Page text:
What Dockyard? The one and only Nelson’s Dockyard where the British Fleet of the 1700 and 1800s serviced and managed their powerhouse of ships. Lord Nelson himself was here for 4 years. Today this is a World UNESCO site preserved forever and restored for all of us to enjoy. The most photographed placed is the PILLARS where the remains of the sail loft building of the 1800s still stands. On top of these pillars once stood a massive sail loft building where they would repair the sails of tall ships. The sails were rowed in via workboats under this building, between the pillars and then lifted up into the building overhead. The tall ships would be stationed out in the harbor. The remaining pillars are so interesting and very well preserved.
Today, Yacht Races and More
The month of April IS the month to be here as the Classic Yachts arrive for their races and then after that event, the Antigua Race Week kicks off the last week of April. Hundreds of yachts from around the world come here to participate in the race. We have been here a week already and the races start in another week and last for two more weeks, so we decided to return next season for Race Week. We will be sailing on to Guadeloupe and continuing south. We have 6 more weeks until haul out and so many more places to discover. The yachts here are massive, 100 to 150 feet seems average and 50 to 60 feet most common. Out little 35 footer feels likes a dinghy down here. But, we are proud to be here!
Boat Buddies Make it all MORE fun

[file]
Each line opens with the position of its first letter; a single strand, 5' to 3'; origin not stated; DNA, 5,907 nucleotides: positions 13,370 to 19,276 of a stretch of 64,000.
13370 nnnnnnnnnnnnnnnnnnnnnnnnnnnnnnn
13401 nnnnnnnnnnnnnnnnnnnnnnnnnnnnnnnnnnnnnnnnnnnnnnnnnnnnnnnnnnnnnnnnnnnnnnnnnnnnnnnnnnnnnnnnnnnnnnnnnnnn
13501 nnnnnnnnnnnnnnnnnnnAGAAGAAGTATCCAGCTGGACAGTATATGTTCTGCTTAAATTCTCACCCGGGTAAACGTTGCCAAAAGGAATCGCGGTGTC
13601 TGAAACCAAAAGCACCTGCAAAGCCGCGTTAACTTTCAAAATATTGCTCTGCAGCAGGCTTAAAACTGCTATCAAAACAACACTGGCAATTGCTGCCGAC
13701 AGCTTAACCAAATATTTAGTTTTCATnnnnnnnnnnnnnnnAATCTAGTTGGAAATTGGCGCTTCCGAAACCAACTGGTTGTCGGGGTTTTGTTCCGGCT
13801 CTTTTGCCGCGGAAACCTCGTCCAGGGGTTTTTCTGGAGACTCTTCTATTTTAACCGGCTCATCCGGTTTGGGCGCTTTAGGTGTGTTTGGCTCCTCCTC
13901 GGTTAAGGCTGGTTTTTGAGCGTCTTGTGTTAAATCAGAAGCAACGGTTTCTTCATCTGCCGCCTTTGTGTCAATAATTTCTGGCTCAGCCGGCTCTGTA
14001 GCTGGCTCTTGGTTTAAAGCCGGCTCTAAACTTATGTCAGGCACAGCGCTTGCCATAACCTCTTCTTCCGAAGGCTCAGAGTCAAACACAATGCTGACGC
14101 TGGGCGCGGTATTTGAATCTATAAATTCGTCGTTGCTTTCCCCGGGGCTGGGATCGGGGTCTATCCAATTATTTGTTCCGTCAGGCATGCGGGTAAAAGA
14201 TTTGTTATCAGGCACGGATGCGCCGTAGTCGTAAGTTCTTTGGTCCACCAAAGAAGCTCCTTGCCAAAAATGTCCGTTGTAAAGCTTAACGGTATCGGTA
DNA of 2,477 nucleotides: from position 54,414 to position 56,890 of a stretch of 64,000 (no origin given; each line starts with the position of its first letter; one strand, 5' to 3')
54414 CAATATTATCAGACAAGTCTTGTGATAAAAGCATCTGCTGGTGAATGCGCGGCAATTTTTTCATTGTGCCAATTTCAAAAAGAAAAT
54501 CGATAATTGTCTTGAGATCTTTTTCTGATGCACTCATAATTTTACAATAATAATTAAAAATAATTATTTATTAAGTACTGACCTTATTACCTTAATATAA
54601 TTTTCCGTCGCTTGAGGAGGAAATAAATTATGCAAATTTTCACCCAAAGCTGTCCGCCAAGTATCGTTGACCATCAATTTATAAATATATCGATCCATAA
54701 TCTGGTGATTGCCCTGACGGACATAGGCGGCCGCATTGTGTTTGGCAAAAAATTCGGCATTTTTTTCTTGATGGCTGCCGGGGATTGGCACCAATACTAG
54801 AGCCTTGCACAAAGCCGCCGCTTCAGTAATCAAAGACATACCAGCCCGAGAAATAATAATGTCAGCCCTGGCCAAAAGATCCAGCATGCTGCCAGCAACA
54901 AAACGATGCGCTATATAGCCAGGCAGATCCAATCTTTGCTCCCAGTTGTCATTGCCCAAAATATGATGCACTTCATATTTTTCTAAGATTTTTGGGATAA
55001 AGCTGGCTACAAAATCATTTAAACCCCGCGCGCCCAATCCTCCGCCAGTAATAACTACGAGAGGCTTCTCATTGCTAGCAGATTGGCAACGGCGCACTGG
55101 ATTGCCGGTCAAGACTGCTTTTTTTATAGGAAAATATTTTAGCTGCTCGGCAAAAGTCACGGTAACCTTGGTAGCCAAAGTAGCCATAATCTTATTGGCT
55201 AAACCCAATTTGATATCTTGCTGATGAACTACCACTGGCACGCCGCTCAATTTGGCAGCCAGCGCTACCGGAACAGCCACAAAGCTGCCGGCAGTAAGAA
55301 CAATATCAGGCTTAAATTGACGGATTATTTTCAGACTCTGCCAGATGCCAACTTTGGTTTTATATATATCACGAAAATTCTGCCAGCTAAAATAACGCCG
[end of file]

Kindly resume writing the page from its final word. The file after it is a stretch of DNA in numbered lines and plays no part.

While here at Antigua, we bumped into sv TEMERITY owned by Chris and Laura whom we meet years ago in the Exumas. They stored in Puerto Rico as well and were lucky to not take damages from IRMA or MARIA. Our first night here, we all headed up to SHIRLEY HEIGHTS for the Sunday Fun Day event. What a great time with good friends!
Denmark meets the United States
For many years, we have been following Judith and Haakon on sv TOUCHE, an Island Packet 380. Haakon is from Norway and Judith is from Denmark and they have sailed all over Norway, Scotland and even north to the island of Svalbard above the Arctic Circle. A few years ago, we hosted them on our boat at the Coconut Grove Sailing Center to give a presentation to the club about sailing to Svalbard. That same year, Judith presented at the Miami and Chicago Boatshows. In Dec 2018, they crossed the Atlantic and arrived in the Caribbean at Barbados. We departed Annapolis after the Boat Show and now we both have arrived at Antigua, with TOUCHE sailing north and ISLAND SPIRIT sailing south. We actually SHARED A HARBOR together! They are very serious sailors and we were honored to spend time with them.
We toured Nelson’s Dockyard and enjoyed meals and of course a few celebratory drinks together. We attended Shirley Heights on Thursday night for a good time, with rum punches, steel drum music and a raggae band. Now, they are sailing north to Annapolis where they will store the boat by end of May and we will sail south, storing in Grenada. We all will be at the Annapolis Boat Show together for our IPYOA Noon Lunches, so Judith and Haakon look forward to meeting many IP owners there.